Data-Driven Design: User Interviews

Data-Driven Design: User Interviews

Data-driven design can be defined as design that is supported and reinforced by real data. Using this method can help a business understand its target market more effectively. It can also reveal various challenges and uncover new opportunities, adding a new layer of impartiality to your process. When we neglect to consider data in design, it can have serious implications on the success of a project. We cannot exclusively trust our gut or only rely on best practices when making design decisions; data-driven exploration should always be implemented. Shareholders care about numbers, if we give them real data with real findings, they are more likely to trust the design. 

“Companies in the top third of their industry in the use of data-driven decision making were, on average, 5 percent more productive and 6 percent more profitable than their competitors.”
Research by MIT’s Centre for Digital Business 

Collecting data in user research


In user research, there are many ways of collecting data for our designs, for example, one could utilise focus groups, create personas, conduct real user surveys, or even carry out a heuristic analysis. One of the methodologies we've adopted here at Amazee Labs is user interviews.

User interviews are the most frequently used approaches in user research, covering almost all user-related themes. The process collects information on the user’s feelings and motivations; we can also observe how they engage with a particular product or platform. User interviews are generally conducted in the initial stages of a design project, often performed in the ideation or conceptual phases. These interviews are usually structured so that a number of topics are covered; a record of the interview is made, and the conversation is evaluated after the session. 

When we conduct user interviews, it’s important to engage in a planned process, so we’ve outlined our process in two steps.
 

Step one: Set your goals 


It’s important to be clear beforehand as to what you would like to achieve with this interview. Set yourself one to three concrete goals. For example, I need to find out what specific problems and concerns the people in my target group have so that I can better tailor my product.
 

Step two: Prepare an interview script


There are four components to an interview, these are listed below. It’s important to create a suitable storyline with your interview questions. It helps a lot to create a script including a list of questions. This way you can work through that list and concentrate better on your user and the conversation. This preparation will also ensure the results from several interviews are more comparable later on.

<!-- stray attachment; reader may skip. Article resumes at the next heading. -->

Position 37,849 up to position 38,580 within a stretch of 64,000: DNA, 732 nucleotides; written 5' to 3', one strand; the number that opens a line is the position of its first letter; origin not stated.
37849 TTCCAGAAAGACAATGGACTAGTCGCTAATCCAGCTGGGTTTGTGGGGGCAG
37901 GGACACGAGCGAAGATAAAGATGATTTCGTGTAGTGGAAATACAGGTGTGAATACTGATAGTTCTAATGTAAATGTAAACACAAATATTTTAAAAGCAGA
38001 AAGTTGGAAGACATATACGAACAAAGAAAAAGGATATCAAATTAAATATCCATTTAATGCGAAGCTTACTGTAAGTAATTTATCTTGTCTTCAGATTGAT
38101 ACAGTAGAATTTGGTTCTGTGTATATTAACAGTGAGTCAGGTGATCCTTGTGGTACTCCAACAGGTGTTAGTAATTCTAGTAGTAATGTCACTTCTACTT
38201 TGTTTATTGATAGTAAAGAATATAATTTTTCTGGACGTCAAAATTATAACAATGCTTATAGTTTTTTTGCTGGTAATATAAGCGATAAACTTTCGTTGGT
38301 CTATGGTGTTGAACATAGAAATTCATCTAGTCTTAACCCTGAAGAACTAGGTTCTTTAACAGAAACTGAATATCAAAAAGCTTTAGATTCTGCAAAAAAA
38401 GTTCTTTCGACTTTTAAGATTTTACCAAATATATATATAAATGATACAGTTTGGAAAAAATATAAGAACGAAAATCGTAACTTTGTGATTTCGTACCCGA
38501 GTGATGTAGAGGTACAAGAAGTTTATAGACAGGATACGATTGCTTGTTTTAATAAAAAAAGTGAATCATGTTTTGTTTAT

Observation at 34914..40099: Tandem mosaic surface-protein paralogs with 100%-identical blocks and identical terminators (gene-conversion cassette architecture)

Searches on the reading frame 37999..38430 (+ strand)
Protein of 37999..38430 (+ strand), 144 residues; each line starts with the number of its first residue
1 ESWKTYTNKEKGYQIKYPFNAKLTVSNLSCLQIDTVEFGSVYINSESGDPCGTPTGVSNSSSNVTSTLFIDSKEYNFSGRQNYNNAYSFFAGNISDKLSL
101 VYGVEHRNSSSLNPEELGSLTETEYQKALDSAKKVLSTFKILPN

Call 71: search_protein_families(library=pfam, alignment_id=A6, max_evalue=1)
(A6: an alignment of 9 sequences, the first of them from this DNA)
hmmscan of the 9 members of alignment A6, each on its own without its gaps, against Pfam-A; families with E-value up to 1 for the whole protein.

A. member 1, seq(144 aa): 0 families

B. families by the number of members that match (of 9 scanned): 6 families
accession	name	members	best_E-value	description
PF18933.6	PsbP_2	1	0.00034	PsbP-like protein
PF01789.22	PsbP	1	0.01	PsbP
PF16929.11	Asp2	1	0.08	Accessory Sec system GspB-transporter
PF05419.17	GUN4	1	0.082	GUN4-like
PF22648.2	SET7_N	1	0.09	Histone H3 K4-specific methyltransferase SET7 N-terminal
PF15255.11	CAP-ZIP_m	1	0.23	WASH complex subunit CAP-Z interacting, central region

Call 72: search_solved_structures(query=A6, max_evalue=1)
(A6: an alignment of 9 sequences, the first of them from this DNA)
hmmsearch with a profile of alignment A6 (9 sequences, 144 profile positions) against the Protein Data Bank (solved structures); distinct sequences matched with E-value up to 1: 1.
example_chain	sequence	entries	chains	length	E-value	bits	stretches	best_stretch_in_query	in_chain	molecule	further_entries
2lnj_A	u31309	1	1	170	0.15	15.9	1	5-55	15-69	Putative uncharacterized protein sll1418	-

Now we move on to the interview itself, listing the four components.
 

Conducting an interview


1. Briefing


The goal of the briefing is to make your user feel comfortable and confident; a simple greeting, thanking them for their time, and showing interest/excitement will help your interviewee open up. It’s important to remember to really listen to the user; consider that you are learning from them and that there are no wrong answers.
 

2. Pre-session interview


There should be three to five initial interview questions; these introductory questions should be easy to answer. You can ask about the user’s background, what they do for a living and other personal experiences; these questions are asked to make the user feel comfortable and confident — first impressions are important. For example, you could ask ‘How often do you use the internet?’
 

3. Asking the big questions


When asking questions in an interview, we should use the 5 Whys Technique. This will allow us to get to the root of the answer more effectively. The 5 Whys Technique is simple: you ask a question, then you ask four more times, but in a different way. Your initial question starts off broad, your last question is very precise, focussing on the issue specifically. In other words, you build a series of questions around a specific topic and change them up. That way the topic is approached from a variety of perspectives. Be curious, ask ‘why’ and ‘for what reason’; keep asking until you’ve covered the topic in depth. When effective, you can bring the deeper needs, problems, challenges, and motivations to the surface.
 

4. Post-session conversation


After asking the main questions, it’s important to gauge the feeling surrounding the interview. Ask the user for their opinions and make sure to voice how important their participation has been. Thank the user for their time and discuss a further follow-up. This will help to clarify whether you can approach this user again if necessary.

These simple interview tactics are easy to employ and will empower your designers with the data they need to create real solutions for real user issues and to refine user experience with an informed experience design that will boost the productivity of your site. 

Not sure what your users really think about your website? Let’s ask them

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